Proverbs 22:6 teaches us to, "Raise a child in the way he should go, and when he is old he will not depart from it." This is stated in a variety of ways in the Bibles available, today.
There are many who will argue that this is the church's way of making sure they will continue to have followers by training the minds of the very young before they have full discernment. It's a good argument, but, I think, limited.
I don't believe that is the full intent of this verse. To me, it's meant more as a guide to help you navigate your child through to adulthood, as well as provide them with a source of strength for when times are difficult.
Nurturing and navigation go hand-in-hand, in my opinion, when raising a child. There will always be those who want to completely ignore anything that smacks of the previous generation. But, isn't this just as dangerous as those who refuse to incorporate the new generation with the old? When adults expect their children to not only follow in their footsteps but, in many cases, continue to use the very shops and supplies they've been using, it can be very stressful for everyone. The parents who treat anything other than total compliance as a personal betrayal can be the most destructive to a child's sense of self.
Knowing a child's capabilities and interests and then helping them make their own dreams come true is productive nurturing. This is the parent as navigator, as both enter unknown waters and the adult's experience helps the child find their way. The adult doesn't do what has to be done but guides through the obstacles and training needed to achieve those goals. Those goals may be totally opposite from what the parent expected, and that's perfectly all right. It's the child life, now, and with a parent's support, they can bring the full strength of their interest and focus on achieving the life they want to lead.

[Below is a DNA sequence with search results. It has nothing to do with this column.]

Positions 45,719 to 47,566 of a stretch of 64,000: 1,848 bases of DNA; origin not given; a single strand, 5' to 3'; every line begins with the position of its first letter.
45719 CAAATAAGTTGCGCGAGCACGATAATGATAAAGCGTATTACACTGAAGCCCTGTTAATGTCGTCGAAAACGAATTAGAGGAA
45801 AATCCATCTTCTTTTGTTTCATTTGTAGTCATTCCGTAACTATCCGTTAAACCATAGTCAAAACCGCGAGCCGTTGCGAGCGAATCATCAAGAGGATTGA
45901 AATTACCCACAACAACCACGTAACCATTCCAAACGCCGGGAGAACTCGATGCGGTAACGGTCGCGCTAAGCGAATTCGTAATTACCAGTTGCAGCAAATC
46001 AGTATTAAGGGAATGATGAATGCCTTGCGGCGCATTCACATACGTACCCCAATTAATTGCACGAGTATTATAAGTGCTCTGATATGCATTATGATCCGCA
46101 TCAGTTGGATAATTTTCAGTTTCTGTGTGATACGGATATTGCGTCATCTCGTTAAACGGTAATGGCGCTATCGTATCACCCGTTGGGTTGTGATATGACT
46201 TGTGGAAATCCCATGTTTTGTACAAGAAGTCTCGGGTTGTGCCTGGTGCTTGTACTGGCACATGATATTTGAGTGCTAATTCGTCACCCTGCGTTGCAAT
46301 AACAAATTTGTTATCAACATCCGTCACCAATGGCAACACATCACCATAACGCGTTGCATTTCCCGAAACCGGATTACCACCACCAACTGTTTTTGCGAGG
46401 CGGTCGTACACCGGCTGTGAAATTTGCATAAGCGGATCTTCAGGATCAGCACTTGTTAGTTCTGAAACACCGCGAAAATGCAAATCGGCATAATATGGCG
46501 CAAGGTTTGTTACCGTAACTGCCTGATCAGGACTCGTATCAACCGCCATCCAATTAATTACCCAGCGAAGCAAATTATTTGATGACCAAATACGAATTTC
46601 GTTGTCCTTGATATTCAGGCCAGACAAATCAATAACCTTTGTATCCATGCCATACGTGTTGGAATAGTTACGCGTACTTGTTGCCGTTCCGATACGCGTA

It may have taken a village to raise a child in year's past; but, I'm not so sure we have villages available for our children, nowadays. Families are scattered all over the globe, broken through divorce, death, and simple job placement. Our neighbors are strangers and we dare not suggest anyone discipline their child. The immediate parent is all that's left to help the child's self-esteem and sense of worth, and that's a pretty big job.
In the rapid-changing high-tech world of today, there are careers available that were unheard of a mere twenty years ago. It's a world the child knows a lot more about than most parents want to admit. They need guidance, but not control. They want your advice but they want to be able to choose to not take it without being disowned or made to feel like a traitor to the family.
The nurturer cares for the psyche of their child, making them feel good about decisions about their own future, without pressure. The navigator helps them work through the training and documents needed to help them reach their goals. The control freak withholds information that would be helpful, takes offense at any and all opposition, and enables them to take their time finding their way. And, that's how I look at Proverbs 22:6.
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